Editor’s Note: The Court of Justice of the European Union (CJEU) today issued a press release highlighting the judgment issued in the Case C-311/18 Data Protection Commissioner v Facebook Ireland and Maximillian Schrems. Provided below is an extract and full copy of today’s press release and a statement extract on the judgment from the Data Protection Commission (DPC) of Ireland.
Press Announcement from the Court of Justice of the European Union
The Court of Justice invalidates Decision 2016/1250 on the adequacy of the protection provided by the EU-US Data Protection Shield
However, it considers that Commission Decision 2010/87 on standard contractual clauses for the transfer of personal data to processors established in third countries is valid.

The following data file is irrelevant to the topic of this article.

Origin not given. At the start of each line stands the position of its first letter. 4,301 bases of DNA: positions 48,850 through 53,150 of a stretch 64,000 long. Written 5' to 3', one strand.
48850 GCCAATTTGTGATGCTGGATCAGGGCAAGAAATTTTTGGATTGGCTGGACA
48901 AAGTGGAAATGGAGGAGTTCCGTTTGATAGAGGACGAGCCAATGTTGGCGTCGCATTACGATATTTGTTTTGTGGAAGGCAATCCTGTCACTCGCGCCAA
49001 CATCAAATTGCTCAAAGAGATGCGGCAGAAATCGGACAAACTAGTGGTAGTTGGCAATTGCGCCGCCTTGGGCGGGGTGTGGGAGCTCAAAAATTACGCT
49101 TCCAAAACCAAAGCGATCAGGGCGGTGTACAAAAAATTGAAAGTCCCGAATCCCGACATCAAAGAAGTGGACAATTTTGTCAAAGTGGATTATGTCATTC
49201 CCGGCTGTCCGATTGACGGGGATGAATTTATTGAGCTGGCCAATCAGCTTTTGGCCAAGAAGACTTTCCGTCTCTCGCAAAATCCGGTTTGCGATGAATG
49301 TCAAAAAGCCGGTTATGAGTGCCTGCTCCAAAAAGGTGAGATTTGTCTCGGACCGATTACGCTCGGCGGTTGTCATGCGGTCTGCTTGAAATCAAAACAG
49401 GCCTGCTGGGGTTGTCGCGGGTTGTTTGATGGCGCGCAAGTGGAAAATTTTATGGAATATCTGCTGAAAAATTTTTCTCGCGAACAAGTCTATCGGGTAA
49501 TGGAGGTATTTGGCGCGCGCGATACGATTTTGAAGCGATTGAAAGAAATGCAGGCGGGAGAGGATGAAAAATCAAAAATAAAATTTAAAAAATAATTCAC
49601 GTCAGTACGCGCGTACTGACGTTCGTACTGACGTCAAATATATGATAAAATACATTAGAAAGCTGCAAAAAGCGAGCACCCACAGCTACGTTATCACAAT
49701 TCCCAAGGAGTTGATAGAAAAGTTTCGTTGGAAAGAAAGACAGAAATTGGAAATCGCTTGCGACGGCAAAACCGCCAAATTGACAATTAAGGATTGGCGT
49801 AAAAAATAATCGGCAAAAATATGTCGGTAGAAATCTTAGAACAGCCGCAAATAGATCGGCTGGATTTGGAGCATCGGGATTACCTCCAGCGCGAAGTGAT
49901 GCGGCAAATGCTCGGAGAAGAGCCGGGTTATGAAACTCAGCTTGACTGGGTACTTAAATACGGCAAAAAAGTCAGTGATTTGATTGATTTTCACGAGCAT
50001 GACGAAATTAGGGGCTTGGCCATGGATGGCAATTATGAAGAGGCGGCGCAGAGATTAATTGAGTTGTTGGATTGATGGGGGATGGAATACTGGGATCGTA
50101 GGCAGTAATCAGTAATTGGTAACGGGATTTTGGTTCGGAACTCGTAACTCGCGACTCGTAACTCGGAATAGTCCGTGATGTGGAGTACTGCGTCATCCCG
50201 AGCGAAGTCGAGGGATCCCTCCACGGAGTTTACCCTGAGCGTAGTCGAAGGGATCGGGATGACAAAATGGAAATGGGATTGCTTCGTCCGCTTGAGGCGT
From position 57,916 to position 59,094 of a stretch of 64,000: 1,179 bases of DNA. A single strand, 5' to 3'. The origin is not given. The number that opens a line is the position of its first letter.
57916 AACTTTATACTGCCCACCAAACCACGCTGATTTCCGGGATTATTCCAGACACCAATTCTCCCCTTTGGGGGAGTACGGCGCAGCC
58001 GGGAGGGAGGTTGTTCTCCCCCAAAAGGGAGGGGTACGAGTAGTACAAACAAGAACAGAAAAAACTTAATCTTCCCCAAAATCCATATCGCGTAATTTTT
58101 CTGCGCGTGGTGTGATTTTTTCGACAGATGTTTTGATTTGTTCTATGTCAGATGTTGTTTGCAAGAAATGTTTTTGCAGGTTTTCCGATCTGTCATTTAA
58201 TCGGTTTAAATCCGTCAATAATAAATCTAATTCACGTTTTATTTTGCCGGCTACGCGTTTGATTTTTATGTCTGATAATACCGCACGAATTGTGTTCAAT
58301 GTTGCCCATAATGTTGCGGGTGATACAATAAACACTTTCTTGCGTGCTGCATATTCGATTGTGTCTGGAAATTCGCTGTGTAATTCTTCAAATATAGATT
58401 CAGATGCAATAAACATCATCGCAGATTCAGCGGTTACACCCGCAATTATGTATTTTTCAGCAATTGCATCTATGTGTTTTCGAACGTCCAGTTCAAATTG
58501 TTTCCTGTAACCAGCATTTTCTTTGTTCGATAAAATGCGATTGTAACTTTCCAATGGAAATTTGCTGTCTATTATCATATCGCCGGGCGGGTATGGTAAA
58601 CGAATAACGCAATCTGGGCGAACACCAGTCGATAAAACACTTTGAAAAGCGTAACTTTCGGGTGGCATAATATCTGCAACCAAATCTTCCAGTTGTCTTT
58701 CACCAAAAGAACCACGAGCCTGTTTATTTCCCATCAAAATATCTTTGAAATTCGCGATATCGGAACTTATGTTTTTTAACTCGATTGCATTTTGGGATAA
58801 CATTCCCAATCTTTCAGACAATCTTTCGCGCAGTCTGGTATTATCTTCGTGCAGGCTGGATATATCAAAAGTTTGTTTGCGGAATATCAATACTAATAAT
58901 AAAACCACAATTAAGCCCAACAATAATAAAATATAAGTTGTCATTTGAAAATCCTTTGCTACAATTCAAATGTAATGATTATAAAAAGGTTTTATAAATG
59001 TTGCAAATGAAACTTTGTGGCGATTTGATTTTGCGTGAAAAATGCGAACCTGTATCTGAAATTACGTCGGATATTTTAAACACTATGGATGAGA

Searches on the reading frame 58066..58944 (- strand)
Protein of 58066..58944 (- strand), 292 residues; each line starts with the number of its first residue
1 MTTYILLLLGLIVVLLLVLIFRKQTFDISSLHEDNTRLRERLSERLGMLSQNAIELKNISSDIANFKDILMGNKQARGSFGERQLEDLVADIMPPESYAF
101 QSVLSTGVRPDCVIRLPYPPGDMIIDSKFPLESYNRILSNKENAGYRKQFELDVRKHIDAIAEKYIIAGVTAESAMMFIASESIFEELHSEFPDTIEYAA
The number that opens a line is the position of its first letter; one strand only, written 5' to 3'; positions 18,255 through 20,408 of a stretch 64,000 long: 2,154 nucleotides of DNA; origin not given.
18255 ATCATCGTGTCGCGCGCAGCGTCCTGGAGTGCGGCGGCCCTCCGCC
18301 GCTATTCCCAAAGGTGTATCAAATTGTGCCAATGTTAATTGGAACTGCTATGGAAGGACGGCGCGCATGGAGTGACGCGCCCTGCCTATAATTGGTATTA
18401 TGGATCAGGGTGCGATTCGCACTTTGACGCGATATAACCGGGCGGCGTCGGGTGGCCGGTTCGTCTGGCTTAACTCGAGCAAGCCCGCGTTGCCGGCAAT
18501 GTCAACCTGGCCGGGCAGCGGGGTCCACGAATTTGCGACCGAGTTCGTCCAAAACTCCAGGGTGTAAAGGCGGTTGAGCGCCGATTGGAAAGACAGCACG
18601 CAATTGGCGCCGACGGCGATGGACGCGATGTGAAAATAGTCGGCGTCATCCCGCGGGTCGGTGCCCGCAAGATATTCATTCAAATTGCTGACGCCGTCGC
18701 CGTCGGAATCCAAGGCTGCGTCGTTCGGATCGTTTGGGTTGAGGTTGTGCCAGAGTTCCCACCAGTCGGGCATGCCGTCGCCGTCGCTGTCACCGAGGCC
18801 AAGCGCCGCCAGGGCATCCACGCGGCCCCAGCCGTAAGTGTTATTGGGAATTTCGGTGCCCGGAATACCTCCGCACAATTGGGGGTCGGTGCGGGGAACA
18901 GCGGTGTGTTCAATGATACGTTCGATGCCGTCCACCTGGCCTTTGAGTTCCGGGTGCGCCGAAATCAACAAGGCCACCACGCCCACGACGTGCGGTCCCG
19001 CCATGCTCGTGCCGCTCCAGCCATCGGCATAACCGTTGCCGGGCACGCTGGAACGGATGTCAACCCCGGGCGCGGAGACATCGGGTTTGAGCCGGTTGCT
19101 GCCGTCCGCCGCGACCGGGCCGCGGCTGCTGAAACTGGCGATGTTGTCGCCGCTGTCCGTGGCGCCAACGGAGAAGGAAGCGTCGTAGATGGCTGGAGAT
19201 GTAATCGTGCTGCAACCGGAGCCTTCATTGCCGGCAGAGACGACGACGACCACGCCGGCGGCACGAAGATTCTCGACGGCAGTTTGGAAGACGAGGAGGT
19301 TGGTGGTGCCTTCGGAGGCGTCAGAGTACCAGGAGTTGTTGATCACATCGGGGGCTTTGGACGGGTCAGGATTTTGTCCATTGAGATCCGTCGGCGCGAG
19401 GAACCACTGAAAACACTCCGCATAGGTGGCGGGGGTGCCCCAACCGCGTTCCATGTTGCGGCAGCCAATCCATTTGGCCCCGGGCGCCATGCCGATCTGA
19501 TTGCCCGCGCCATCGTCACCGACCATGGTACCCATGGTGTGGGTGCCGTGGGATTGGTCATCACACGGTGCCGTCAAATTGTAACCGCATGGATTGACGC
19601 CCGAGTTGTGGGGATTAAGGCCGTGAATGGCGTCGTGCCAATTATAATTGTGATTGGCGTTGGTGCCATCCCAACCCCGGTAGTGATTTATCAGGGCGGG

The General Data Protection Regulation (‘the GDPR’) provides that the transfer of such data to a third country may, in principle, take place only if the third country in question ensures an adequate level of data protection. According to the GDPR, the Commission may find that a third country ensures, by reason of its domestic law or its international commitments, an adequate level of protection. In the absence of an adequacy decision, such transfer may take place only if the personal data exporter established in the EU has provided appropriate safeguards, which may arise, in particular, from standard data protection clauses adopted by the Commission, and if data subjects have enforceable rights and effective legal remedies. Furthermore, the GDPR details the conditions under which such a transfer may take place in the absence of an adequacy decision or appropriate safeguards.